The union has written to TfL pointing out its statutory responsibility to make sure that the public and private hire drivers in London are kept safe.
“We have widespread evidence of a culture of excessive hours being driven by workers frequently being paid below the living wage as they try to make ends meet,” said GMB legal director Maria Ludkin.
“We hope TfL will take their responsibilities as a transport regulator as seriously as the employment courts have when reviewing Uber’s practices and procedures.”
Last October, GMB won a significant victory against Uber in the London Central Employment Tribunal on behalf of 19 of the company’s taxi drivers.
The tribunal decided that the drivers are not self-employed but workers who are entitled to essential workers’ rights, including the right to be paid the National Minimum Wage and to receive paid holiday. Uber is appealing against that decision in the employment Appeal Tribunal.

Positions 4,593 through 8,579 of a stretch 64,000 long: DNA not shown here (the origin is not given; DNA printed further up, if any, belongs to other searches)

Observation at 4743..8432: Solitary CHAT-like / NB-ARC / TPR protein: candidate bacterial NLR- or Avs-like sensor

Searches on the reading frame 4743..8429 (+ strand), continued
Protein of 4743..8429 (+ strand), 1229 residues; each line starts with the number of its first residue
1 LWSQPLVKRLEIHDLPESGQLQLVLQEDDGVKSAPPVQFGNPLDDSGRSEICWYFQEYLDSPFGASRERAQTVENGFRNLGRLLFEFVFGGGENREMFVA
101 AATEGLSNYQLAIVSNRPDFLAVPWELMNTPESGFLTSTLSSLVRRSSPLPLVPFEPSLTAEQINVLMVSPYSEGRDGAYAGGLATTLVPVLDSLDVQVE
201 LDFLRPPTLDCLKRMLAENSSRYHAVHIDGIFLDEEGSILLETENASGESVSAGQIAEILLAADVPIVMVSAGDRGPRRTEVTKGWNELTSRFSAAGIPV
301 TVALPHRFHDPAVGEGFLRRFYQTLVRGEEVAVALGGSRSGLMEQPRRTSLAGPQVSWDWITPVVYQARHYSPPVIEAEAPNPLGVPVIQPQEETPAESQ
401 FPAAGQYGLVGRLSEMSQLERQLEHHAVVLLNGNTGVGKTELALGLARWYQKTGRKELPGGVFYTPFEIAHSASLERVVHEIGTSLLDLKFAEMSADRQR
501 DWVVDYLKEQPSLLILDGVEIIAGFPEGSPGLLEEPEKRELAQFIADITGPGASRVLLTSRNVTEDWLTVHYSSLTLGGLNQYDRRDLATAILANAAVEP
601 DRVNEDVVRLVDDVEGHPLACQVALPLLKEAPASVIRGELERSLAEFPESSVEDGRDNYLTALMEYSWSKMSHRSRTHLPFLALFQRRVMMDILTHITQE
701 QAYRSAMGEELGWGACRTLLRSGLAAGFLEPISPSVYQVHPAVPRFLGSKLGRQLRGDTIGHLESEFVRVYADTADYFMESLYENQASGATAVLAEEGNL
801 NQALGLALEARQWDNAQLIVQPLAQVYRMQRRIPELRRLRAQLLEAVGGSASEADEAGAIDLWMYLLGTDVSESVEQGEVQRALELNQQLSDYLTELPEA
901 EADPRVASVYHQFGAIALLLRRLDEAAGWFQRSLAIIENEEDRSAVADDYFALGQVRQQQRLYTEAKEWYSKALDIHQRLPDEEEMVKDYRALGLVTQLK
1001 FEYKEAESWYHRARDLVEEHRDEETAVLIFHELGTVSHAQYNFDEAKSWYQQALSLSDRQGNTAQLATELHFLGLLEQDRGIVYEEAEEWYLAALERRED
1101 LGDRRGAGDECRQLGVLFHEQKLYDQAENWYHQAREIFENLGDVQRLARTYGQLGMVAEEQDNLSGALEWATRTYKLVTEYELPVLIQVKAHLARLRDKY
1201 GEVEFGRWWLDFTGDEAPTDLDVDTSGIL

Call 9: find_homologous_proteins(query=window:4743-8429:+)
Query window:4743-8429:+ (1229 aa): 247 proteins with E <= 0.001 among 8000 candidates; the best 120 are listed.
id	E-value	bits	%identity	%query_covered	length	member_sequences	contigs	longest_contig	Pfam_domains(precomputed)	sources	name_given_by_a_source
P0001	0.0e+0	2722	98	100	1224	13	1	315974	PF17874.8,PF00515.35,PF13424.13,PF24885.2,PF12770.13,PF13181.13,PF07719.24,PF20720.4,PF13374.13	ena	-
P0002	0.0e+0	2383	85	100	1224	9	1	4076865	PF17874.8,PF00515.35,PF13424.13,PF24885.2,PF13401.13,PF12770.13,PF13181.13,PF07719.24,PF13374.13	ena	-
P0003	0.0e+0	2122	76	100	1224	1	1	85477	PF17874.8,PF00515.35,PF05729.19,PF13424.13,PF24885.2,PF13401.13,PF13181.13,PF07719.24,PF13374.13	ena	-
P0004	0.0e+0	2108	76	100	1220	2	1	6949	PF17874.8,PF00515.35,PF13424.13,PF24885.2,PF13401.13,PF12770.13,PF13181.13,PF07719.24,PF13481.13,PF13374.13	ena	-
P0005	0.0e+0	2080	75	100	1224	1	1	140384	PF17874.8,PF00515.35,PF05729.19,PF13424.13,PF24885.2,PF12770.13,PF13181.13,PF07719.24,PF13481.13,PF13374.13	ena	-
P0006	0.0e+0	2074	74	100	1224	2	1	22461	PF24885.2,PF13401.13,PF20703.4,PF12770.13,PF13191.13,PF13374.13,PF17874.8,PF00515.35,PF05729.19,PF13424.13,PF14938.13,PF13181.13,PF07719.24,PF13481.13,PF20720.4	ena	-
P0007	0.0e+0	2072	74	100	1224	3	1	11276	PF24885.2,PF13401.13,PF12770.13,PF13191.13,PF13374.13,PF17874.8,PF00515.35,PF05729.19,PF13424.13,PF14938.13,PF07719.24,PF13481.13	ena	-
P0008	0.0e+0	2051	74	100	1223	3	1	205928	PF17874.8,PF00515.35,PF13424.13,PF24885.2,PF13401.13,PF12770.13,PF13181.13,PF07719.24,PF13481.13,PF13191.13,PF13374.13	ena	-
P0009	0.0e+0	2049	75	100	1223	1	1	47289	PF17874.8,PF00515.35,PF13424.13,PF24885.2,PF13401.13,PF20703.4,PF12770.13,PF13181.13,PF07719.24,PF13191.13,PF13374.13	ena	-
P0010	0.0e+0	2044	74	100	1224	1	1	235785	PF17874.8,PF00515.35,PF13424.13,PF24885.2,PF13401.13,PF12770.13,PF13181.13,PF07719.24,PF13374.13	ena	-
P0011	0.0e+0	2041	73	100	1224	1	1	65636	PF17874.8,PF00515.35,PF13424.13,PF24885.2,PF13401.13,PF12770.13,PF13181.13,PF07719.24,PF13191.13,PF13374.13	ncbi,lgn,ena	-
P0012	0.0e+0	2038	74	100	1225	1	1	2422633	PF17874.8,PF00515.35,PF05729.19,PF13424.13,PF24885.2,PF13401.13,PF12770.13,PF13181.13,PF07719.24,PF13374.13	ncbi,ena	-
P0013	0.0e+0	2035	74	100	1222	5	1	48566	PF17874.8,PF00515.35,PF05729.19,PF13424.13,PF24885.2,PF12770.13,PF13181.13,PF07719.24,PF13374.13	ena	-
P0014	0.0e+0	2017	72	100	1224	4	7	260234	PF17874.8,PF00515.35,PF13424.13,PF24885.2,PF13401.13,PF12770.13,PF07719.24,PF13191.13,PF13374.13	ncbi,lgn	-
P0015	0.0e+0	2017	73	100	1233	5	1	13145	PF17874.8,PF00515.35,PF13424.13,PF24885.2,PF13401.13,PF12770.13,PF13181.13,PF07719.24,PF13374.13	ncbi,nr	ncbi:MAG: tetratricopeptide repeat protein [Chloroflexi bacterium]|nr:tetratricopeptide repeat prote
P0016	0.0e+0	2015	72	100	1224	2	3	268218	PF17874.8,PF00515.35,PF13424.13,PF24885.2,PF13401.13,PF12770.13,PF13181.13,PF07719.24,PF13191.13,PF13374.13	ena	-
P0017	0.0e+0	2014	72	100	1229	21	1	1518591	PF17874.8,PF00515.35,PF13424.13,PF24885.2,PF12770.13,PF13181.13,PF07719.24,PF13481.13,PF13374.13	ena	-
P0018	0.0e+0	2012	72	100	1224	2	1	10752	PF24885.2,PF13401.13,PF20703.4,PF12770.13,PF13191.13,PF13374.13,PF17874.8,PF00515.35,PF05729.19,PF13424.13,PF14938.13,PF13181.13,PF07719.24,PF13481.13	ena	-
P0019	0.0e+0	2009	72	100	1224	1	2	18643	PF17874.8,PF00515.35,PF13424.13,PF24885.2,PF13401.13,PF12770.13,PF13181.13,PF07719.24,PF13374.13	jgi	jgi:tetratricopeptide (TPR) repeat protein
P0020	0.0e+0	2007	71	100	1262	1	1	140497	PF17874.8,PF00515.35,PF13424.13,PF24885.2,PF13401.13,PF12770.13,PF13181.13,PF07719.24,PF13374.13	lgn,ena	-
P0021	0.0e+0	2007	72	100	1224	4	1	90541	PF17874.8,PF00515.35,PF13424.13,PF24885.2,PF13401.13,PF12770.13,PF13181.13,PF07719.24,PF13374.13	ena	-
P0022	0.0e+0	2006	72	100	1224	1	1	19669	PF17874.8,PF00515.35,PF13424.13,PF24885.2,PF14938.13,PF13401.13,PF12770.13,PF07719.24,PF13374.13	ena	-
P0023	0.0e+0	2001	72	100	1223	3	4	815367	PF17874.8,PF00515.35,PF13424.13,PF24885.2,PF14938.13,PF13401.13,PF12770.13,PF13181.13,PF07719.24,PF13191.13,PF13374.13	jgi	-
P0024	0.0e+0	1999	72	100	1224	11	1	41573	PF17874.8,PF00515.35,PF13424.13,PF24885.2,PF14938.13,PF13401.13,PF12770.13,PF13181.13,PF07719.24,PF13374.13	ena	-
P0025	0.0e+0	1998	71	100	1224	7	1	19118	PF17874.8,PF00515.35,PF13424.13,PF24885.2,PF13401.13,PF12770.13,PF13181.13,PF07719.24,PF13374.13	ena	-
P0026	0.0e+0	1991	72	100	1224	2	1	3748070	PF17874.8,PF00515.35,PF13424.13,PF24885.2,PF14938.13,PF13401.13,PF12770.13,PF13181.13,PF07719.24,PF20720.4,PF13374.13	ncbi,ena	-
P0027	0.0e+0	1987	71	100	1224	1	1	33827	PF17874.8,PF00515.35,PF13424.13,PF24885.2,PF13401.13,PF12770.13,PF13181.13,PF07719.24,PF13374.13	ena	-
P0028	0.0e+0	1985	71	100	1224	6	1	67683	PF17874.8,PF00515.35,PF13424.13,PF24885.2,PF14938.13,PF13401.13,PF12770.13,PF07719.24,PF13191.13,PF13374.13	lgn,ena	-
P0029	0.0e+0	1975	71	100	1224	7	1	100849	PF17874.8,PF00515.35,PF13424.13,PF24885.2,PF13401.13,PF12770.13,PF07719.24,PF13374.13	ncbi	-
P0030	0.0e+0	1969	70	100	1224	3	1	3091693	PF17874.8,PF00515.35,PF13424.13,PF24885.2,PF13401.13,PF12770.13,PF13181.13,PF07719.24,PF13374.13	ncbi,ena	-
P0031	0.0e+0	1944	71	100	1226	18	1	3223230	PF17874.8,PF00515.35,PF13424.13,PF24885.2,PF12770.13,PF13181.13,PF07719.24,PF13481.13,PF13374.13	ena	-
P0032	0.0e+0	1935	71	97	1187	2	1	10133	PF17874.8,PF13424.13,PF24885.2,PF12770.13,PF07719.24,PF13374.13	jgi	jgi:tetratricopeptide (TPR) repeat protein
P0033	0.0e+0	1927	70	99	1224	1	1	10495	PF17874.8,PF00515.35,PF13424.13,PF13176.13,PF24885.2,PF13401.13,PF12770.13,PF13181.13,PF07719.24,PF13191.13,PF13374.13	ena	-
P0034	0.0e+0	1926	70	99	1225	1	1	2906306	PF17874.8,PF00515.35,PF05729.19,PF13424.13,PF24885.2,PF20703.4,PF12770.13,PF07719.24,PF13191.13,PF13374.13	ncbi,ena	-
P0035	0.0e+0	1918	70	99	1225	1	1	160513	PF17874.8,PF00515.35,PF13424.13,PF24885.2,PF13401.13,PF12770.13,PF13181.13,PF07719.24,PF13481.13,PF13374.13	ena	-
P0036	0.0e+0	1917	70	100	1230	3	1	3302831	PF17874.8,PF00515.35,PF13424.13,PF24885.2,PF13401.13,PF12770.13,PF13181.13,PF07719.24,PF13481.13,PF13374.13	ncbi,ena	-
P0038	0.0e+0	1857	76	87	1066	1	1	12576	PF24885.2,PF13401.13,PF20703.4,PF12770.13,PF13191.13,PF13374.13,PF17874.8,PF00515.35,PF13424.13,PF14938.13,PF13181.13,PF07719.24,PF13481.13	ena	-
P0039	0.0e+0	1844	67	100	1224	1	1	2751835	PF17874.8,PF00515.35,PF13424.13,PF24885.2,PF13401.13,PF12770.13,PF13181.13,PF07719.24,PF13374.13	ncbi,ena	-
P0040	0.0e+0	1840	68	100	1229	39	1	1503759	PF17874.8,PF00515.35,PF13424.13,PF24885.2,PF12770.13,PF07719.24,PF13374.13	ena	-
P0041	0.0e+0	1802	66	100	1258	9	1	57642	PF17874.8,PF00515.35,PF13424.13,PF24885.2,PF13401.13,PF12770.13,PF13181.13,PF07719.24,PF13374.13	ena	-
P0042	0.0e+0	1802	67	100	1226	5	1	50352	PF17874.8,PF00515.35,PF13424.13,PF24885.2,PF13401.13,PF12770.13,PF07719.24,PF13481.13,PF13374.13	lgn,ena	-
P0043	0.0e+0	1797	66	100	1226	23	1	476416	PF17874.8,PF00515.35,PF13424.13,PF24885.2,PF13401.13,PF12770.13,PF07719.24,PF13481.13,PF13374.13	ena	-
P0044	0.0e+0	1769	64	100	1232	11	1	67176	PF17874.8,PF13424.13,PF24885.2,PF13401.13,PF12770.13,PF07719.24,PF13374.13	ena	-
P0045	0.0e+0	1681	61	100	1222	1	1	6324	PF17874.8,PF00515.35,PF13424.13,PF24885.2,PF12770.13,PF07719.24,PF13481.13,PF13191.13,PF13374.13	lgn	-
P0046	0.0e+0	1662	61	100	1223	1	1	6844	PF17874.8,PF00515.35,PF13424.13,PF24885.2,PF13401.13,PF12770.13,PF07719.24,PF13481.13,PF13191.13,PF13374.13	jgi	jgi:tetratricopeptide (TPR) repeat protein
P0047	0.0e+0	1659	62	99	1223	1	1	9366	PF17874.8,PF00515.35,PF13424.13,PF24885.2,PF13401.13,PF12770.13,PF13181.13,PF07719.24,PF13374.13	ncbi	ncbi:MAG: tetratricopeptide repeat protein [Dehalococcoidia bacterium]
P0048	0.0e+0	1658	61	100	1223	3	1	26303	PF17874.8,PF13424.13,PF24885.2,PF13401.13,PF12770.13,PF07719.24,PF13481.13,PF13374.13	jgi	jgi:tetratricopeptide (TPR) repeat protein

GMB says that it will take legal action against TfL if it does not make sure that Uber limits and enforces maximum daily, weekly and annual hours a driver is permitted to work in London, limit the number of drivers allowed to work in London and ensure that they are paid a minimum guaranteed income.
“We want to remind TfL of their obligations to all London transport users and not just to powerful lobbyists at Uber, and hope they will decide to impose the reasonable conditions we have requested to Uber’s licence,” said Warren Kenny, GMB regional secretary London region.
Uber’s licence runs out on 31 May.